Do You Need to Rotate Winter Tires?

Winter Tire Rotation

Rain, frost, ice, and snow—they’re all hard on your vehicle when sheltering in place. We know it’s well worth the effort of doing a few basic jobs to get your car ready to face the elements to avoid a sudden breakdown. Whether you live in the midwest or the south, taking some time to get this done before the winter could save you hundreds of dollars by prolonging the life of your tires by 10,000 miles.

With winter on the way, there are some maintenance jobs that aren’t necessary, and some that are, like getting an oil change.

We’ve compiled an expert series of mini-guides to help you prepare your car for the colder months. In this guide, we look at your tires and why rotating them should be considered essential winter car maintenance.

What Are the Benefits of Rotating Tires Before Winter?

The condition of your tire tread determines how well your car grips the road surface. When you’re driving in wet or icy conditions (both more common in winter months) and the surface is slick, the tires need the most grip—this makes sure you can change speed, brake, and stop quickly.

The law requires all of us to make sure our tires have a minimum tread of 2/32 of an inch. Failing to rotate your tires results in the tread becoming uneven, bringing you closer to the legal minimum sooner and leading to sub-optimal performance.

Winter tire rotation is recommended as it prolongs the life of your tires and leads to better performance and safer driving. What’s more, it can lead to big savings, as tire rotation cost is much lower than early tire replacement cost.

How Often Should You Rotate Your Tires?

Consult your owner’s manual for specific requirements, but as a general rule you should look to rotate your tires every 5,000-7,000 miles, or every 6 months–preferably timed so you’re rotating them before winter when you need the grip the most.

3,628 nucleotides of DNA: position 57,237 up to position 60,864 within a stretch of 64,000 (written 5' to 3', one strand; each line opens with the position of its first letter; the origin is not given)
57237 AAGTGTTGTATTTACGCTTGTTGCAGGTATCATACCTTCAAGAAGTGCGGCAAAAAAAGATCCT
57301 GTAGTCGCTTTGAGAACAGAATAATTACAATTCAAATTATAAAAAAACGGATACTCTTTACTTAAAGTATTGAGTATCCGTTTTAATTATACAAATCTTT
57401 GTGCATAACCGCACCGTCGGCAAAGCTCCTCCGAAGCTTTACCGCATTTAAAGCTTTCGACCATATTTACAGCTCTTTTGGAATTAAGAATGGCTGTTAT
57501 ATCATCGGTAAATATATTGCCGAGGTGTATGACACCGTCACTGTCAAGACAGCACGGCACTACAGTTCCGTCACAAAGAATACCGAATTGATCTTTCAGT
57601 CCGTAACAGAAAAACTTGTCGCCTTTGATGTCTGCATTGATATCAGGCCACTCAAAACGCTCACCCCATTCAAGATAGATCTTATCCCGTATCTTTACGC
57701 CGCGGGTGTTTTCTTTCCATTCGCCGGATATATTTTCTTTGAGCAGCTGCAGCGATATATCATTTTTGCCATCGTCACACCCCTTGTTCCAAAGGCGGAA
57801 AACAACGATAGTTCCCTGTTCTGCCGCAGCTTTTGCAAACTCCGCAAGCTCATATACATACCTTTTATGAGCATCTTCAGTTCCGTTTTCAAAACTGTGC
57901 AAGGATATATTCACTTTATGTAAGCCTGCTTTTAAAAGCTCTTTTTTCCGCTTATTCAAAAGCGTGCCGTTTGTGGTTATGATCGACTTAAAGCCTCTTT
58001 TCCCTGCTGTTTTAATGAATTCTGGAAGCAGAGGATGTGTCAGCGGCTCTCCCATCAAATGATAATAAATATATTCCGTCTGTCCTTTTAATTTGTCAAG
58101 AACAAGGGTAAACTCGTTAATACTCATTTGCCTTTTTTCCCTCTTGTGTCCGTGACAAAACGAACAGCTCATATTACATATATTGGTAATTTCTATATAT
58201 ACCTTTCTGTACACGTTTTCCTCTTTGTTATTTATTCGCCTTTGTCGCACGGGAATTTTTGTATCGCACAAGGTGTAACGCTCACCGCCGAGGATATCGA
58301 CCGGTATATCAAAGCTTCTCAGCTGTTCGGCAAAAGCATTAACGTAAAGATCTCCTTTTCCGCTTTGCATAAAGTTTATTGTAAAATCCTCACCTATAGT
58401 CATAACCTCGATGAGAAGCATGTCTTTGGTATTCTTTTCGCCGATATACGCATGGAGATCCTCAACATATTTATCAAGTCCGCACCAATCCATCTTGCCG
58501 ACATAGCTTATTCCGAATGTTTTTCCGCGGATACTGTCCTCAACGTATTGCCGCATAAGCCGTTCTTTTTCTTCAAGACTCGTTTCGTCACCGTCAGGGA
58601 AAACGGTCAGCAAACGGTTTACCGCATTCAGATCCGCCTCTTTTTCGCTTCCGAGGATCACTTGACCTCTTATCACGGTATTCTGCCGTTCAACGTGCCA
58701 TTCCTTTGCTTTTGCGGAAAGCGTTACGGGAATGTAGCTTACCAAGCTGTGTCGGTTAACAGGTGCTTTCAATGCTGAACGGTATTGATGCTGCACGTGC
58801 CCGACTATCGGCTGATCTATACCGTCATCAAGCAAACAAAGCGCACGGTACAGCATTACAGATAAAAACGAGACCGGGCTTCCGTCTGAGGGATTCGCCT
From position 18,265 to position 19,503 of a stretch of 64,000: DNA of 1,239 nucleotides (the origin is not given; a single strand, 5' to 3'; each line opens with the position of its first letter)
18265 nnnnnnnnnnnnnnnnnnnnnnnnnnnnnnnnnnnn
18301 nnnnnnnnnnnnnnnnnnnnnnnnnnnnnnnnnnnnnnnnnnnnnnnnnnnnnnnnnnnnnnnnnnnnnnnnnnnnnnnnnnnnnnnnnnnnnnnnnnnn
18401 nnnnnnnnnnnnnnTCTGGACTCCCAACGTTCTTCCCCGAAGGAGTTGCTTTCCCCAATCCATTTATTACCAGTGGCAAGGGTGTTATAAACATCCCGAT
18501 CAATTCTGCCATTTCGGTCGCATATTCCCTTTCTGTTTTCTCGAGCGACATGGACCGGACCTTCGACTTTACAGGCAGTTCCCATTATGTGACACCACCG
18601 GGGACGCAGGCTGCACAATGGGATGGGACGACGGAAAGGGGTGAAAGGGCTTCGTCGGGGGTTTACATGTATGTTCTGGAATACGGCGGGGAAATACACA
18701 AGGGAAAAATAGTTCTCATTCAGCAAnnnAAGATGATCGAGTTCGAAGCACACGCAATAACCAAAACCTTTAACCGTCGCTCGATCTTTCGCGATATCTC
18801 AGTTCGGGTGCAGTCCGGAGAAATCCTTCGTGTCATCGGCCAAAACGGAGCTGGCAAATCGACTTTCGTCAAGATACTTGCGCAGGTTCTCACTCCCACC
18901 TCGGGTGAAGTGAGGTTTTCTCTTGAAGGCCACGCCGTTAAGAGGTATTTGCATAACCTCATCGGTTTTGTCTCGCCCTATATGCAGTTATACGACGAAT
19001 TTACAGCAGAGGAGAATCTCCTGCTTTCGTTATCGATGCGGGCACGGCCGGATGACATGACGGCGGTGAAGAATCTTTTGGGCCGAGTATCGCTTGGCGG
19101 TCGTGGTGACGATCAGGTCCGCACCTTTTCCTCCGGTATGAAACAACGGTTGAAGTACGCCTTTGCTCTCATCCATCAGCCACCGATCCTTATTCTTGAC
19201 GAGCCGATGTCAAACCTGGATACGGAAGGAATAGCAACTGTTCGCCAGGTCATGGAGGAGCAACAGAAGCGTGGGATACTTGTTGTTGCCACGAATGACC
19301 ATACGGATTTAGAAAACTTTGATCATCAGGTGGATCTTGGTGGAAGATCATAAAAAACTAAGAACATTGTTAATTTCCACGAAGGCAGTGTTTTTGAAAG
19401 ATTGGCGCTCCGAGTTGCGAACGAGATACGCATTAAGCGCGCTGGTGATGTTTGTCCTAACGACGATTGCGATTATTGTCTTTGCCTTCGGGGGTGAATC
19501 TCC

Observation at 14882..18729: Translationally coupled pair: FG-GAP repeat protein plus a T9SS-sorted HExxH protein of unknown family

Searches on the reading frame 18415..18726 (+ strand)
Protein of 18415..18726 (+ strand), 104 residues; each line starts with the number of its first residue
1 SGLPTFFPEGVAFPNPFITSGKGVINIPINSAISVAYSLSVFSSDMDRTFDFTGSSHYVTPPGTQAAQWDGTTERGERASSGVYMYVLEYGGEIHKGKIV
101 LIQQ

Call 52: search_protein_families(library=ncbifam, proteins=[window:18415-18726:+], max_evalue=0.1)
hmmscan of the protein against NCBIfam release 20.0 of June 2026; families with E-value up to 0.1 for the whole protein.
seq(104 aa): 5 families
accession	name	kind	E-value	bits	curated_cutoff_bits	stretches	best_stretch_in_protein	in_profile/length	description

Neglecting to properly rotate your tires leaves them more vulnerable to a sudden blowout or flat tire due to a road hazard. Luckily for you, Endurance Elite provides up to $125 cover the costs for two tires per contract.

How to Rotate Your Tires at Home in 6 Simple Steps

Rotating your tires is relatively simple and can be done at home by following the steps below. Not comfortable doing it yourself? Find a certified mechanic near you to ensure you’re up to date with your maintenance.

Step 1: Identify your tire rotation requirements

Depending on which vehicle and tire type apply to you, you’ll need to follow a particular pattern for rotating your tires:

  • 4-wheel drive
    • Swap rear left with front right, and rear right with the front left, in an X pattern
  • Front-wheel drive
    • Front left goes to rear left
    • Front right goes to rear right
    • Rear left goes to the front right
    • Rear right goes to front left
  • Rear-wheel drive
    • Rear left goes to front left
    • Rear right goes to the front right
    • Front left goes to rear right
    • Front right goes to rear left
  • Uni-directional tread
    • Swap front left with rear left, and front right with the rear right

Step 2: Decide whether to include your spare tire